On improvising a burglary at a shady tycoon's home, Fred takes refuge in the hip and surreal universe of the Paris Metro and encounters its assorted denizens, the tycoon's henchmen and his disenchanted young wife.
Michel is a bored lonely cheap-thrills-seeker. Everything changes when he finds an unusual bobble head doll in the shape of a pretty woman that can say "I love you" and falls in love with it to the point of obsession.
Oozing sensuality, a young woman arrives in a small town and gets married to the local mechanic. Was it love at first sight? What links her enigmatic presence to the family's piano? Is it curiosity or is it something far more sinister?
Fred is living in the Paris Metro system. He is blackmailing Helena, whose safe he has robbed. Fred has various 'friends' all living in this surreal setting. The Roller is a rollerskating bag snatcher and Big Bill is a 'strongman'. The blackmail and Freds relationship with Helena and her heavies make up the bulk of the plot but on the side are Freds attempts to start a band using buskers from the Metro.Written by
Matthew Stanfield <email@example.com>
How can I keep on smiling at their disguise? When I know nothing good ever comes from lies. My heart is no beginner. But still, I can lose my temper. Yeah. How can we keep on watching that fuckin' TV? We're so bored, we don't even care what we see. Takes our strength away. And never, never shows us the way. No. But I think I know the answer. It's only mystery and I like it.
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An alternate version has been shown on television in the UK. During the car chase sequence, the music (titled "Speedway" on the soundtrack album) has been replaced with the song "The Murder Of Love" by German band Propaganda. See more »
This movie had a very unusual plot. It was basically unexplained, and at the end I was left wondering what I had just seen. It's not that the movie is hard to follow, rather that it doesn't give you much to follow. The main characters are never really defined outside of the specific events that occur in the movie, and vague references to events immediately before the beginning. Perhaps this was done on purpose, to avoid tying down the identities of those who were involved, in an effort to create the sympathetic characters most films aspire to. But it left me feeling like I'd missed something.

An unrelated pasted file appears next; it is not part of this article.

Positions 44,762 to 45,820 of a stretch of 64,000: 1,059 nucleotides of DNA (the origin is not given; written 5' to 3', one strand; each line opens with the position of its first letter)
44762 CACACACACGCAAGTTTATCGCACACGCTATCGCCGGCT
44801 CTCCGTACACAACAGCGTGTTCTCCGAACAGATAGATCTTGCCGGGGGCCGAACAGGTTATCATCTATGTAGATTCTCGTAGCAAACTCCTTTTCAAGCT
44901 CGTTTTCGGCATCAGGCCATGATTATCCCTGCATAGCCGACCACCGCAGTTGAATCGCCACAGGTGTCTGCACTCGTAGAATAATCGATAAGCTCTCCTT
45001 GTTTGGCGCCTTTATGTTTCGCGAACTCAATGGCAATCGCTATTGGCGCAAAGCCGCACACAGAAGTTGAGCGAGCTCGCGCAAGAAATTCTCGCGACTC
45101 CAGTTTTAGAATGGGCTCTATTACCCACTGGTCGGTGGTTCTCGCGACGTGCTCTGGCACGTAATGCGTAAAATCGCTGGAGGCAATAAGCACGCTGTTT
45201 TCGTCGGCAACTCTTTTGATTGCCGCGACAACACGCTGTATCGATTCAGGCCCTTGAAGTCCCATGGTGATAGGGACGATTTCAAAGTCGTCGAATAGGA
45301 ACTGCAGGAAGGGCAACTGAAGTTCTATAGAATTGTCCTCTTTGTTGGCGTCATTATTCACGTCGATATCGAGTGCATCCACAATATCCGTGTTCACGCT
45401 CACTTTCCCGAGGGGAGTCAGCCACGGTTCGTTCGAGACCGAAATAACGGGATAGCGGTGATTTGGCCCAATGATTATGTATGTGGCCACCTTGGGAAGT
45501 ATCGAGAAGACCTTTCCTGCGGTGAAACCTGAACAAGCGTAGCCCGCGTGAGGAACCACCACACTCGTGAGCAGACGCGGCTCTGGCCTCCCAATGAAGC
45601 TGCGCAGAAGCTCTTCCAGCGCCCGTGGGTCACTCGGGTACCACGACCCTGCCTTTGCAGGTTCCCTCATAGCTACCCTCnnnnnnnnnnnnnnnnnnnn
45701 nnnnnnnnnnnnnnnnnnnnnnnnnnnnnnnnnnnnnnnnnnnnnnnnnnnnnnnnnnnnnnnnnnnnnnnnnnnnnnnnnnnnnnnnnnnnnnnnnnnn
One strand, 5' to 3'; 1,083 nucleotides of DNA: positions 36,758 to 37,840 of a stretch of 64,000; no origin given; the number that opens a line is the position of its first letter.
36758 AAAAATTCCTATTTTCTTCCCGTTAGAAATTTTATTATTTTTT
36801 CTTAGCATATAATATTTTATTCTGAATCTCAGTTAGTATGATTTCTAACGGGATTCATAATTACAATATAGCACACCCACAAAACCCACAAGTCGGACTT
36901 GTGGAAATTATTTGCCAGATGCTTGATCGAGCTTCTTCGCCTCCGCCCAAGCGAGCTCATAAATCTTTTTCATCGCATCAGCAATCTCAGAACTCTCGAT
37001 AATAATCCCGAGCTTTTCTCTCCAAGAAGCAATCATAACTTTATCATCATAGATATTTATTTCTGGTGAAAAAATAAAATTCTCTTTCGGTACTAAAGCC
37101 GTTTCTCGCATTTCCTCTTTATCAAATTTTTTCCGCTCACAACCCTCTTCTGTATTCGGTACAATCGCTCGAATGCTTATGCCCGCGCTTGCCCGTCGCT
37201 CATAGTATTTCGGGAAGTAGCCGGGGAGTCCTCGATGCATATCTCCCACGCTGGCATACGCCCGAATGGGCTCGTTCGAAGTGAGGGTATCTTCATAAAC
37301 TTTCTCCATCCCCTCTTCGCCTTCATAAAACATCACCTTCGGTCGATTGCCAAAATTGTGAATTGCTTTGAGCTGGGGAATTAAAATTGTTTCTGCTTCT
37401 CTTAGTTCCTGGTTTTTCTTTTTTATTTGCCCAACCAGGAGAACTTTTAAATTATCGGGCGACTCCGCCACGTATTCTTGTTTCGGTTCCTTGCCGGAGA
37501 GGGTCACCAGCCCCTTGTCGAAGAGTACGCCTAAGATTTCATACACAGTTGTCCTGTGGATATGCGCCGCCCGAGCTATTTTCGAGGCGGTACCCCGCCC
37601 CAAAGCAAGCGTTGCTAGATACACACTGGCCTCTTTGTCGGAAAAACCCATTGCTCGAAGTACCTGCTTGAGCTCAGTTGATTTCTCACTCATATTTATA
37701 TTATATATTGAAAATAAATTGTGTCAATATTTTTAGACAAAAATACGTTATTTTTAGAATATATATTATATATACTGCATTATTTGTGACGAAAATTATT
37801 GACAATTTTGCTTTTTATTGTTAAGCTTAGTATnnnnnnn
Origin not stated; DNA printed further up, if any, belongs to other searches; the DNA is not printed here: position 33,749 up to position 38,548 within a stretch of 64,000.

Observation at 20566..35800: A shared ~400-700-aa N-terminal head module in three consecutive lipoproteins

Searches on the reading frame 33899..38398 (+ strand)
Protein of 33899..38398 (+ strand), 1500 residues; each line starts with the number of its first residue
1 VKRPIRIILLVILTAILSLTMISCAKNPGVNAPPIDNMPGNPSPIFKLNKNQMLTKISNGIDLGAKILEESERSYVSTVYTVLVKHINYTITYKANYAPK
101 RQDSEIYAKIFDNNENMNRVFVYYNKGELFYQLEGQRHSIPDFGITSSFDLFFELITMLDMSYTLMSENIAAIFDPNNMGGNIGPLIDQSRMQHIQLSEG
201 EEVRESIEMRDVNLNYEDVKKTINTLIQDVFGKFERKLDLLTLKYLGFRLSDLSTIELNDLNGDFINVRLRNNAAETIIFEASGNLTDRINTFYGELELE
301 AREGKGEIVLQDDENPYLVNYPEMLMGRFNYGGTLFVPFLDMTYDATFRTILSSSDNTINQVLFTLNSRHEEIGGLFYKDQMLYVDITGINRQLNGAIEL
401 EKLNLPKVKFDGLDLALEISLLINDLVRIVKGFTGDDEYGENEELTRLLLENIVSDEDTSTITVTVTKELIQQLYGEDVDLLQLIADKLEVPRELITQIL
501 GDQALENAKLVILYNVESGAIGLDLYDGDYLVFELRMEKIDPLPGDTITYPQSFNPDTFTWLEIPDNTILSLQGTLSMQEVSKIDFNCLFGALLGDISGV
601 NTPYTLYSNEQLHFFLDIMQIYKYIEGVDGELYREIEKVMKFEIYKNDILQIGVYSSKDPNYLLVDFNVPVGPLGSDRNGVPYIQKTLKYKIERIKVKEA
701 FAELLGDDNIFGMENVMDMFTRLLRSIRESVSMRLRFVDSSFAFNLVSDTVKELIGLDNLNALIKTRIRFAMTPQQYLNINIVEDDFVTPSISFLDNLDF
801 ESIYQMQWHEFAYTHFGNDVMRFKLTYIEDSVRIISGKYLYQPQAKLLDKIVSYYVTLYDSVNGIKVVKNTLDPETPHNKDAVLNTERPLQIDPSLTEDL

The film included shady denizens of the Paris Metro, but I'm not sure it focused on them as much as I expected. I expected the film to be about a normal main character running across an unbelievable array of weirdos in the subway, but the weirdos simply weren't that weird. I think I've actually see weirder people in the Paris Metro in real life. Instead, the weirdness in the movie comes from its lack of definition. An unidentified main character having stolen mysterious "papers" from the unknown rich husband of some random woman he happened to meet on the street.
I'm not sure what the movie was trying to get at, but I think it was leaning toward inspiring spontaneousness in all things and the consequences that brings. It really didn't ring any bells of resemblance for me with any of Besson's newer movies (Léon, Fifth Element), even though it had a score by Eric Serra and Jean Reno made an appearance. It also had the Eighties stamped into and slobbered all over it.
I can only recommend this movie to Besson fans trying to get a bigger picture of his work, 80's freaks, or anyone interested in trying to decipher cryptic movies.
9 of 11 people found this review helpful.
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